What are Quantock settlements like?

Most settlements in the Quantock Hills are quite small. There are scattered farms, small hamlets, larger villages, and small towns. Each settlement is special in its own particular way.

  • Friarn sign

What counts as a village?

The first villages began when people decided it was sensible to cluster together, instead of living on isolated farmsteads. Of course, they chose the best places for their needs. Most of the Quantock villages are dotted round the edges of the hills. Here they have a natural water supply and they are more sheltered from bad weather.


In a village, people could share some things and do some tasks together. Some places belonged to everyone, such as the village green and pond, the village well and even the village stocks. Most of these have gone now, but in some villages you can still see them. And, of course, everyone used the church, which is often the oldest surviving building in the village.

In every village you can still see buildings that are for everyone to use: shops, petrol stations, pubs, schools, bus shelters, village hall, even public toilets! Can you think of any others?

What are hamlets?

Hamlet is an old English word; it describes a place that is more than just a farmstead but not really big enough to be a village. Sometimes it is difficult to decide whether a place is a village or a hamlet. Hamlets don't usually have churches or many other shared buildings.

For example, Plainsfield, Aley, Adscombe, Friarn and Bincombe are all hamlets in the parish of Over Stowey.

  • Aley phone box
  • Aley Scout hut
  • Aley signs

"What is Red?"

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Triscombe, Heathfield, Timbercombe, Merridge, Lower Aisholt, Yarford, Clavelshay and Halsway could also be thought of as hamlets.

There was a hamlet in East Quantoxhead called Perry. Now it is just a farm.

..and I always thought hamlets were special fillings for small sandwiches!

Big villages or small towns?

Some villages grew quite big. But there is usually something extra about a place, as well as its size, that makes it a town. For example, it might have a market, or a town hall, or council offices. Towns often have more public buildings and facilities, like libraries, surgeries or cafes, but having these doesn’t necessarily make a place a town. Places can change from one to the other over the years.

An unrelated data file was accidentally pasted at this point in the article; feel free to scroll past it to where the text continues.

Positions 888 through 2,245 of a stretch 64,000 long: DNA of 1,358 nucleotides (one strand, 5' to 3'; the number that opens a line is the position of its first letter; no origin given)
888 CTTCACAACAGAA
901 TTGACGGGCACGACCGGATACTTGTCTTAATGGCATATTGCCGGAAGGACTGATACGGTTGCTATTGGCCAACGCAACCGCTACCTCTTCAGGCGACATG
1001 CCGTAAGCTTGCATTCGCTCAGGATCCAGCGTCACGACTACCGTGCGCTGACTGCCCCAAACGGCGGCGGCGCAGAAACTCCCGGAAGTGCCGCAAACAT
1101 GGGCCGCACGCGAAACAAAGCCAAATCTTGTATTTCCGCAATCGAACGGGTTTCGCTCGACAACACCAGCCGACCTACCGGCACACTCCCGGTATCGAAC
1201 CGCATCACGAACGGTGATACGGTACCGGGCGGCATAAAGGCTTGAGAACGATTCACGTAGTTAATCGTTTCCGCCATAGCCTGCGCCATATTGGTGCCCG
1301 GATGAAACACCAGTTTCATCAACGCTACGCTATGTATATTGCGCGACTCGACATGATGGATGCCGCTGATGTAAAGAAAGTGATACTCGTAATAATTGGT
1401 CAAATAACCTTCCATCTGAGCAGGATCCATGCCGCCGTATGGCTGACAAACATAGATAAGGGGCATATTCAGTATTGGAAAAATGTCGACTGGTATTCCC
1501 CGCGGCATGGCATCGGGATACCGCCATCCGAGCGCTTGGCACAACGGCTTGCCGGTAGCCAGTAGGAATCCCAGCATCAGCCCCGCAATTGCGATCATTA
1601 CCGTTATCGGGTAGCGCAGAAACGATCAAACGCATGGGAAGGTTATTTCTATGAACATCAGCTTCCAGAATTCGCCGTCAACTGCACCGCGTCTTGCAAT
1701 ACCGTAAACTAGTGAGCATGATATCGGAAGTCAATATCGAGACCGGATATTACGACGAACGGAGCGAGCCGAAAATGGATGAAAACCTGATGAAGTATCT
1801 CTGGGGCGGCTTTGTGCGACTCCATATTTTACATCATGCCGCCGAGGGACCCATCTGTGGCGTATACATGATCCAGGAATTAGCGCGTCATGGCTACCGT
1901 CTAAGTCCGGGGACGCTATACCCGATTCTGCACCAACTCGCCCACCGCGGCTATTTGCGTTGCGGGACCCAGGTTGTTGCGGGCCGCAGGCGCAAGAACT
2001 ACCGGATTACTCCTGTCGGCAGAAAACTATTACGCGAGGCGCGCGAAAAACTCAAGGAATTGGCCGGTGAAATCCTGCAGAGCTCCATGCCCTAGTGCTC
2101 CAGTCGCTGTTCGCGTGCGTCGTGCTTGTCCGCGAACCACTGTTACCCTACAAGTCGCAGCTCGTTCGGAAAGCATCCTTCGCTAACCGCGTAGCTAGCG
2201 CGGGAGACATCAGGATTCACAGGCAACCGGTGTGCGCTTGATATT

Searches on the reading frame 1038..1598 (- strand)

People sometimes can’t decide whether a place is a small town or a large village. What do you think about these Quantock places?

  • Kingston St Mary has a busy street with shops, pub, a garage and old and new houses…
  • Crowcombe has a new hall and playing field…
  • Nether Stowey has a fire-station. Find out if they are towns or villages.

How have Quantock settlements changed over the years?

  • Students measuring the overgrown remains of old farm building, which were part of the deserted settlement of West Holcombe near Middle Hill.

    Quantock settlements have never stayed the same! In the Quantocks there are villages that grew into towns and a town that shrank into a villages again. There are villages that stayed small, and villages that moved. Some hamlets have shrunk into single farmsteads. Other places have completely disappeared.

  • Bagborough House is a fine Country House built in the 1730s for the Popham Family. It is set in parkland. Now people can book it for wedding receptions and other events.

    Some farms grew as landowners gradually gained more and more land. Some estates ended very large with areas of parkland and big houses. Some of the great estates were sold and broken up into smaller farms again.